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Schumer climate protest

Congressional staffers stage a sit-in protest at Senate Majority Leader Chuck Schumer's (D-N.Y.) Washington, D.C. office on July 25, 2022. (Photo: Saul Levin/Twitter)

Congressional Staffers Arrested for Climate Sit-In at Schumer's Office

"Guess Chuck really didn't want to talk about climate today," one of the staffers quipped as police handcuffed the demonstrators.

Brett Wilkins

Citing the failure of the Biden administration and U.S. Congress to take meaningful action to combat the climate emergency, a group of congressional staff members on Monday staged a sit-in at Senate Majority Leader Chuck Schumer's Washington, D.C. office that ended in some of their arrests.

"Our house is on fire, and Manchin burned the stairs. Democratic leaders are walking away. We cannot."

"Guess Chuck really didn't want to talk about climate today," one of the arrestees said, according to New Yorker writer Andrew Marantz. 

During their demonstration, the 17 protesters held up signs reading "Climate Action Now, Chuck" and "Our Farms Are Flooding," and sang "Solidarity Forever."

Before his arrest, protester Saul Levin—who works on climate justice, labor, and transit policy for Rep. Cori Bush (D-Mo.) and is coordinator of the Congressional Progressive Staff Association Climate Working Group—tweeted that the staffers "are peacefully sitting in on Sen. Schumer's office to demand Dems pass climate justice policy this year."

"We are putting our bodies on the line because we have no other choice," he added.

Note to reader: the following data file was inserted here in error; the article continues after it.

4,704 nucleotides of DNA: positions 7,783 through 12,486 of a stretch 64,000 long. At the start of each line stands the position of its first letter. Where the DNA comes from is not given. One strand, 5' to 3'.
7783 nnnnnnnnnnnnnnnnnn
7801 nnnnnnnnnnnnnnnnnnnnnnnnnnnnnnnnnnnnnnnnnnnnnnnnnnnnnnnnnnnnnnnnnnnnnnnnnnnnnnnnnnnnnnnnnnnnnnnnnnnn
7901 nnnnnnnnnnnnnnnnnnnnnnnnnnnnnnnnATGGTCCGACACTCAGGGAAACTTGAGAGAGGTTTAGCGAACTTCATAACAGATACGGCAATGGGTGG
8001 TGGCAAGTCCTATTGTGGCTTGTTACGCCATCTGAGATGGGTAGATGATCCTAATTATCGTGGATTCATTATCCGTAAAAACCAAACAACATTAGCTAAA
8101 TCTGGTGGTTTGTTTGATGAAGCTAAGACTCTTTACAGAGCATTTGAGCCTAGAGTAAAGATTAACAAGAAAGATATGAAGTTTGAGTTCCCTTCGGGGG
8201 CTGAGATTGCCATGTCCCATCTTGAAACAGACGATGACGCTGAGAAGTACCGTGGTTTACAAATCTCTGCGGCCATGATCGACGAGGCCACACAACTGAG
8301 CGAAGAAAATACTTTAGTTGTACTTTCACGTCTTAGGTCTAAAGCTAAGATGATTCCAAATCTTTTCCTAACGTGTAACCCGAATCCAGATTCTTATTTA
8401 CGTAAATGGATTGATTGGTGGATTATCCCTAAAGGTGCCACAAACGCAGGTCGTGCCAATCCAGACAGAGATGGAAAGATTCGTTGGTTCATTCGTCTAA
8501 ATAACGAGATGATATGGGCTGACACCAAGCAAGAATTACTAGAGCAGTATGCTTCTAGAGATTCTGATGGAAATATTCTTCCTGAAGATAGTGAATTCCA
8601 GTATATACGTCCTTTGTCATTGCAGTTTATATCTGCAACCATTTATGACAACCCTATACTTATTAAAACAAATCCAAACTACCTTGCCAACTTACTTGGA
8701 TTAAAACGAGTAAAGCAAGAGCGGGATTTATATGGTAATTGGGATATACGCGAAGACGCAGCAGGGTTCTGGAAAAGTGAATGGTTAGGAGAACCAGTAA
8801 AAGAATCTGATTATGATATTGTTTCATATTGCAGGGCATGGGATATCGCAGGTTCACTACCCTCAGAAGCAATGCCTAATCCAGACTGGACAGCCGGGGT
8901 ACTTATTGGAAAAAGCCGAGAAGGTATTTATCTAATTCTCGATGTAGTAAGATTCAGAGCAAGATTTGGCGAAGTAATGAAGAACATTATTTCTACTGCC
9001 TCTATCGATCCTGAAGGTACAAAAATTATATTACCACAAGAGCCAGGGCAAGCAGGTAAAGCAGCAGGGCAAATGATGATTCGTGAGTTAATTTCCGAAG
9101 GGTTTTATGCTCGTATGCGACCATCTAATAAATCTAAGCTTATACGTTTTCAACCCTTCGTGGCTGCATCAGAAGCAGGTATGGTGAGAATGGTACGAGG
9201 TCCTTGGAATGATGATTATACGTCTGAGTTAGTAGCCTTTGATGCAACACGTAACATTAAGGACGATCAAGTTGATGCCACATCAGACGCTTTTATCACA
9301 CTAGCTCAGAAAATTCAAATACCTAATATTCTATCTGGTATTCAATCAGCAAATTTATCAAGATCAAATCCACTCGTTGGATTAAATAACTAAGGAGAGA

After his arrest, Levin told NBC News that he wants Schumer "to reopen negotiations on [the] climate reconciliation package and to actually pass climate legislation."

In a Monday letter to President Joe Biden and Schumer (D-N.Y.), 165 congressional and executive agency staffers "demand that you take ambitious, assertive action before the end of July to address the climate crisis."

"We have worked tirelessly to achieve a safe and livable future," the staffers wrote. "Meanwhile, you have refused to declare a climate emergency."

The letter continues:

Every day that you do not act the climate crisis spirals further out of control... In the coming days you must execute a multi-pronged approach at the executive and legislative levels to secure our future and cement your legacy. First, it is imperative that you immediately declare a climate emergency and end fossil fuel extraction on federal lands. Then, and most importantly, you must intervene in stalled Senate negotiations.

The signers lamented that Schumer "has gone to some lengths" to secure Sen. Joe Manchin's (D-W.Va.) support for "compromised climate policy," including by "offering pipelines and other problematic trades to secure his vote" and identifying "key policies you could water down as a negotiation tactic."

The letter argues it is imperative that Manchin votes for the Build Back Better Act's climate justice provisions "by the end of July as part of a reconciliation package."

"As political strategists, policy writers, and communication experts, we urge you to take a new approach that meets the urgency of this crisis," the staffers wrote. They suggest options to secure Manchin's critical vote, including stripping him of his Senate Energy and Natural Resources Committee chairmanship, shutting down the Mountain Valley Pipeline project, banning mountaintop coal removal, and strengthening air and water pollution standards.

"This is an absolute emergency, and we want to work together," the protesters asserted, "but since action to meet the scale of the crisis has yet to be delivered, we have no choice but to take matters into our own hands through nonviolent direct action."

In an interview with The Lever, Levin, the Cori Bush staffer, said that "our house is on fire, and Manchin burned the stairs. Democratic leaders are walking away. We cannot. We must test the fire escape, find the fire extinguisher, tie some sheets together if we have to: Our lives depend on it."

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